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Hiawatha Bray On Technology: Peeking Through Periscope05:34
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 This Friday, Oct. 18, 2013, file photo shows a Twitter app on an iPhone screen, in New York. Twitter bought the company behind live video-streaming app Periscope earlier this year for a reported $100 million. (AP)
This Friday, Oct. 18, 2013, file photo shows a Twitter app on an iPhone screen, in New York. Twitter bought the company behind live video-streaming app Periscope earlier this year for a reported $100 million. (AP)
This article is more than 6 years old.

Broadcasting live video from remote parts of the country once meant satellite trucks, van-loads of equipment, technicians and lots of money.

Now, live video is an app away, with services like Twitter's Periscope and Meerkat, among others. But what does the power of live mean for the web? For our interactions with it? For copyright? And by the way, is there anything worth watching?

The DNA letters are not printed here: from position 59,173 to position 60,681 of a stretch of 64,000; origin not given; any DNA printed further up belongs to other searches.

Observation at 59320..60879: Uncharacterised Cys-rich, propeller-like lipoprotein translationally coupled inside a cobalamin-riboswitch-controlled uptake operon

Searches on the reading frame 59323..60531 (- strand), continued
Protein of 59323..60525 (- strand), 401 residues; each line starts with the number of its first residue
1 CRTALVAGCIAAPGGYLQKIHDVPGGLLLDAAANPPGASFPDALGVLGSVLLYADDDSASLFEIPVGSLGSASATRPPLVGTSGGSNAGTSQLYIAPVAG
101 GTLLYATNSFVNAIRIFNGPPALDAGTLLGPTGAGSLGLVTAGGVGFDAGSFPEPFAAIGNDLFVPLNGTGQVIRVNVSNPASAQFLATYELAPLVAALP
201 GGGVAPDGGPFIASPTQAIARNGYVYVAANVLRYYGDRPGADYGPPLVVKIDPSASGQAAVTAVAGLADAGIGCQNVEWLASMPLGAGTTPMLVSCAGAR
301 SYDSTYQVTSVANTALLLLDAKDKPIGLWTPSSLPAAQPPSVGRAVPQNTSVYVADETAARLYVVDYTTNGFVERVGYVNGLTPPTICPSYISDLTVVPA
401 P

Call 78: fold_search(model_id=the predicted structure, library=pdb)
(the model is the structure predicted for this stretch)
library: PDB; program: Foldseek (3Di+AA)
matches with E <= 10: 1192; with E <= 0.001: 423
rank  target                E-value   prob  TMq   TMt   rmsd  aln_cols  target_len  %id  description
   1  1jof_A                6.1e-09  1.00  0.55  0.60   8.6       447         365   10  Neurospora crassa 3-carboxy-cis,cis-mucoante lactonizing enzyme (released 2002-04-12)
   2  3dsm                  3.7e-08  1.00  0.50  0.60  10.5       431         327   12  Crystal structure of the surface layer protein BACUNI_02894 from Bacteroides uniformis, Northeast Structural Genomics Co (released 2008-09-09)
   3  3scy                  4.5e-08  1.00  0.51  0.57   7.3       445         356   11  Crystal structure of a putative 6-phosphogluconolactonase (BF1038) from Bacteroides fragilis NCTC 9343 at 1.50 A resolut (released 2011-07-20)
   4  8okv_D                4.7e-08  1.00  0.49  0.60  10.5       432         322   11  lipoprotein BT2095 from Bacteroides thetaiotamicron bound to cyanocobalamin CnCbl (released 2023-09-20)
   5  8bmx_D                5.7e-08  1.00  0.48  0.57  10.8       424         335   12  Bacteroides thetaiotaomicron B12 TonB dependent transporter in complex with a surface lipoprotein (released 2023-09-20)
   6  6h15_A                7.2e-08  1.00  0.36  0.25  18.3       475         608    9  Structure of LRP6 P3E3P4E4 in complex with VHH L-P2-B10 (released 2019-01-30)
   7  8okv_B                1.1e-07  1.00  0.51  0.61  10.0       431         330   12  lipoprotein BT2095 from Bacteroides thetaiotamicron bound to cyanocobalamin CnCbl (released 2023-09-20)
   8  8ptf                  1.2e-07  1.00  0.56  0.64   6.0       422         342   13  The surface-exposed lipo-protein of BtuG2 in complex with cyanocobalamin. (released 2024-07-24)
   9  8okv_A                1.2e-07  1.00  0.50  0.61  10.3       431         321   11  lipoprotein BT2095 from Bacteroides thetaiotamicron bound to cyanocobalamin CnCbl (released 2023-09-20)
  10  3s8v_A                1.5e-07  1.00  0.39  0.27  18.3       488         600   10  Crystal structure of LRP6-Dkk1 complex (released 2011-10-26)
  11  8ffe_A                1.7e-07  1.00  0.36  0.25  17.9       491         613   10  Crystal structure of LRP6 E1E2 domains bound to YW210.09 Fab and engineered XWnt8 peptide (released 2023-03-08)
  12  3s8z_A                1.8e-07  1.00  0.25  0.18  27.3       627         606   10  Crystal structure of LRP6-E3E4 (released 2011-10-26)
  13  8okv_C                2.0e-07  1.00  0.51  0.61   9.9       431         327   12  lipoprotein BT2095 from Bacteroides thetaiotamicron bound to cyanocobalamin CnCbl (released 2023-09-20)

Guests

Hiawatha Bray, technology writer for the business section of The Boston Globe. He’s also author of the new book, “You Are Here: From the Compass to GPS, the History and Future of How We Find Ourselves.” He tweets @GlobeTechLab.

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The Boston Globe: Everyone Can Broadcast. But Will Anyone Watch?

  • "I love to visit the Globe’s pressroom and watch as the newspaper is printed. And as I watched on Tuesday, I had plenty of company — 70 other people who joined my pressroom excursion by tuning in on their iPhones. We had hooked up with Periscope, a new app from the social network Twitter that lets Apple iPhone owners broadcast live video of pretty much anything."

This segment aired on April 2, 2015.

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